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September 19: Story Challenge in 99-words

Thirty-five years ago today, a younger version of me put on a wedding dress and rode a horse-drawn buggy to marry a younger version of Todd on the summer meadows of the Jubilee Ranch. We had no idea how our lives, relationship, and future family would unfold. Last year, I didn’t think we’d make it to 35.

But, here we are.

The last ten years have been formative. For what? I don’t know and it’s okay. Younger Me would have wanted to KNOW; would have had a PLAN; would have wanted it all to MEAN something.

Between our wedding day and 35th anniversary, we’ve put a lot of mud on the tires. I guess this seems similar to balloons on a bumper. It differs, though. Mud is real. Balloons are temporary hopes and dreams susceptible to popping. Mud can stain. Mud can wash away. Mud says, “You’ve been places, Kiddo.”

Just this past weekend, we got mud on the tires, traveling over 800 miles and crossing the Might Mac twice. As D. Avery can attest, there are a whole lot of trees between the Keweenaw Peninsula and the bridge to downstate Michigan. A whole lot of interesting water bodies, too, thus me saying throughout the fifteen-plus hours in the truck, “I’d paddle that.” We were not kayaking. Instead, we loaded up the Mause, a shotgun, and two boxes of shells (someone was hopeful).

We went pheasant hunting at Tails-a-Waggin’ Acres outside Marion, Michigan.

When I learned about the Veteran Pheasant Hunt that Chuck and Joan Connell offer, I wanted to enlist Todd but it was too big of a crowd for him. Chuck graciously offered a hunt the weekend before the big event. He let us bring our green hunting dog, Mauser Mannlicher (Mause). It seemed like it might be too big an undertaking, too far, and too much to ask of a young German Short-haired Pointer. But we were all willing to try. We left Friday after classes and returned Sunday in time for me to prep for classes.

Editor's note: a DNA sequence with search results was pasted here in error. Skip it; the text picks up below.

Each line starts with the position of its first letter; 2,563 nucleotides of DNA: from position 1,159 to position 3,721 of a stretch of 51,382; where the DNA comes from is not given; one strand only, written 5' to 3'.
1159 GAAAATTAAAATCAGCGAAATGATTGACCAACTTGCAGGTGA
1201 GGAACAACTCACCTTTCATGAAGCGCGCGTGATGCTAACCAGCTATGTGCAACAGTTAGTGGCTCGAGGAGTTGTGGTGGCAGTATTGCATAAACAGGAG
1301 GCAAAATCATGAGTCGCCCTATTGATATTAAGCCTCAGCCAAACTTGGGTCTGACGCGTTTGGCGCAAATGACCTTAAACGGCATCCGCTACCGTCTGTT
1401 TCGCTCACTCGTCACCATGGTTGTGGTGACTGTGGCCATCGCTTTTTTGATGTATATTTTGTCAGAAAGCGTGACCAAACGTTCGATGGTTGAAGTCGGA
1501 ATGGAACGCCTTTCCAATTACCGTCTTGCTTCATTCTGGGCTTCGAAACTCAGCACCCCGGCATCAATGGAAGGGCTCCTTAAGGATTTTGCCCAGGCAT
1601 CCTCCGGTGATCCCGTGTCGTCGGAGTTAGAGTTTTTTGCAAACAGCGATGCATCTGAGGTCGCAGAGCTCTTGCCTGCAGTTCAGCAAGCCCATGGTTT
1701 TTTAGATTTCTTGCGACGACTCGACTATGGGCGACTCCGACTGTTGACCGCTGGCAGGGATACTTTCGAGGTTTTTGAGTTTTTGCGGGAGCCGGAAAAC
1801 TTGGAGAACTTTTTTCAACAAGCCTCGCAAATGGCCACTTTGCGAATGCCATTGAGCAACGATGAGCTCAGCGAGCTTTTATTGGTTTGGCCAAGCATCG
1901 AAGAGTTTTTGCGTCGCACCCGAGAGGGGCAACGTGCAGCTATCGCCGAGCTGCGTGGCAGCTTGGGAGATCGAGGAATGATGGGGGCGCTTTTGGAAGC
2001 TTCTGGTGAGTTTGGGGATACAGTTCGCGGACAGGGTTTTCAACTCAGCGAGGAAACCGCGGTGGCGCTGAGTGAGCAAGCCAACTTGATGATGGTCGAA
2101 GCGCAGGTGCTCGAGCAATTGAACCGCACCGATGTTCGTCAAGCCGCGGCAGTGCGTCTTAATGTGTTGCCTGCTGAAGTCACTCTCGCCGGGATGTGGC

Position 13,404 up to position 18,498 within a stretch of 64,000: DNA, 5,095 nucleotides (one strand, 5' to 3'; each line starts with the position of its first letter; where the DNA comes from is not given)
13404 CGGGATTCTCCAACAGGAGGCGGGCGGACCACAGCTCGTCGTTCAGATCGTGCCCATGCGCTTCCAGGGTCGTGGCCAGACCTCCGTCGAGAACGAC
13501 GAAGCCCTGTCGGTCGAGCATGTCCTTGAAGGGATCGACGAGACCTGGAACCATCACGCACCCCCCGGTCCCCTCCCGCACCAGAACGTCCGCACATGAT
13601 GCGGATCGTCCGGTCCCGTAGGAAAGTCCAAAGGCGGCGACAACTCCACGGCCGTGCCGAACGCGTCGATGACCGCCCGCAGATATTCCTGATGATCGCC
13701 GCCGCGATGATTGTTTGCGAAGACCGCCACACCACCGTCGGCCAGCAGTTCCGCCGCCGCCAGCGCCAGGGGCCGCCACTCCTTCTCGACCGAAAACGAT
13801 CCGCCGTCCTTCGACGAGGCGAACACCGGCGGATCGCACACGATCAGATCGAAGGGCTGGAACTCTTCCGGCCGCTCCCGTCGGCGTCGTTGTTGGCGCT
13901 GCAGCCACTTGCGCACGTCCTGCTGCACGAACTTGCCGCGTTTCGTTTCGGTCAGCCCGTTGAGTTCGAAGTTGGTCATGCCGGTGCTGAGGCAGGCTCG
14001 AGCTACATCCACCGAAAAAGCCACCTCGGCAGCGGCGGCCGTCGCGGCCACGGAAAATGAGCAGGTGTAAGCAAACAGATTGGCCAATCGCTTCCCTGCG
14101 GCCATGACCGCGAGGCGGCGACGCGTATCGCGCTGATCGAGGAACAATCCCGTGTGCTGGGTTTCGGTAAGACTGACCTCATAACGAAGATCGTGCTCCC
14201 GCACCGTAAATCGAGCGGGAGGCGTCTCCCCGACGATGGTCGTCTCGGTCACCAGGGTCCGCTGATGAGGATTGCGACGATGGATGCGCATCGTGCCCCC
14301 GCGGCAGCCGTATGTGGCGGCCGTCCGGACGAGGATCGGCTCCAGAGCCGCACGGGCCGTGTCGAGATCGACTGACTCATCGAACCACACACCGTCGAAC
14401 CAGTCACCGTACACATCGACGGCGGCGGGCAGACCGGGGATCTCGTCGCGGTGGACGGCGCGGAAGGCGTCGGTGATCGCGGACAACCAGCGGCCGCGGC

Thirty-six years ago, Todd and I were dating. A typical date? You got it — pheasant hunting. Followed by pheasant plucking, pheasant marinating, and roasted pheasant meals. We ate so much pheasant during that time, I’ve not had it since! It took three decades for me to salivate at the thought of hunting game birds once again.

I had no idea what to expect. My job was to monitor Todd for pain, cognition resets and needed breaks. He can hike for miles but if he falls, he can’t get up on his own. I made sure we didn’t travel as fast and hard as he wanted. I told him I longed to enjoy a couple of nice hotel rooms. Pet-friendly, of course. Mause is not a fan of sleeping elsewhere. She shares that in common with Todd. They endured restlessly and I will have to catch up on missed sleep. The trip was worth the effort.

Todd and Mause were in sync in their happy place. I was the attending chronicler.

Although Chuck released three pheasants, Mause and Todd did not flush or shoot any. They hunted diligently and did not shy away from the brambles, alders, and deep grass. Todd had thorns in his socks and Mause found plenty of signs. Cool fact: German Short-haired Pointers do not get stickers in their coats and they have self-cleaning oils in their fur.

At one point, she carried a pheasant feather in her mouth. She learned what birdie she was searching for and her little tail buzzed. She ran circles and discovered the joys of a dog watering trough.

After we returned, Todd and Mause went out again. It took a lot out of him to hunt like that but it gave him back something he has missed, too. That night, as we watched the sun set over Lake Huron from our balcony room near the Mackinac Bridge, I asked Todd what brought him joy from the day. He said, “Watching Mause hunt.” I agreed but added that I enjoyed watching him, too. If ever we needed a healing excursion, this was The One.

Mause can show you her joy at the end of the hunt.

Thirty-five years and a lot of mud later, I’m not living the life I expected. Yet, it is my life and I rise with each new day I get to greet and search for stories. When we pay attention to the mud, we realize it has meaning, after all. I once read an article that claimed happiness was found in living a meaningful life. I can’t make sense of all that has happened to us, nor can I give back to Todd all he’s lost because of his service. I know he’d say he’d do it again even if he knew the consequences. I didn’t serve but I can dignify his service. I can find meaningful moments in the mud.

Dare I say, I’m happy? (Wipes mud from brow. Grins. Taps out a story.)

September 19, 2022, prompt: In 99 words (no more, no less), write a story about mud on the tires. The tires can be from any conveyance or serve as an analogy. How did they get muddy and why? What impact does mud on the tires have on the story (plot) or characters (motivation)? Go where the prompt leads!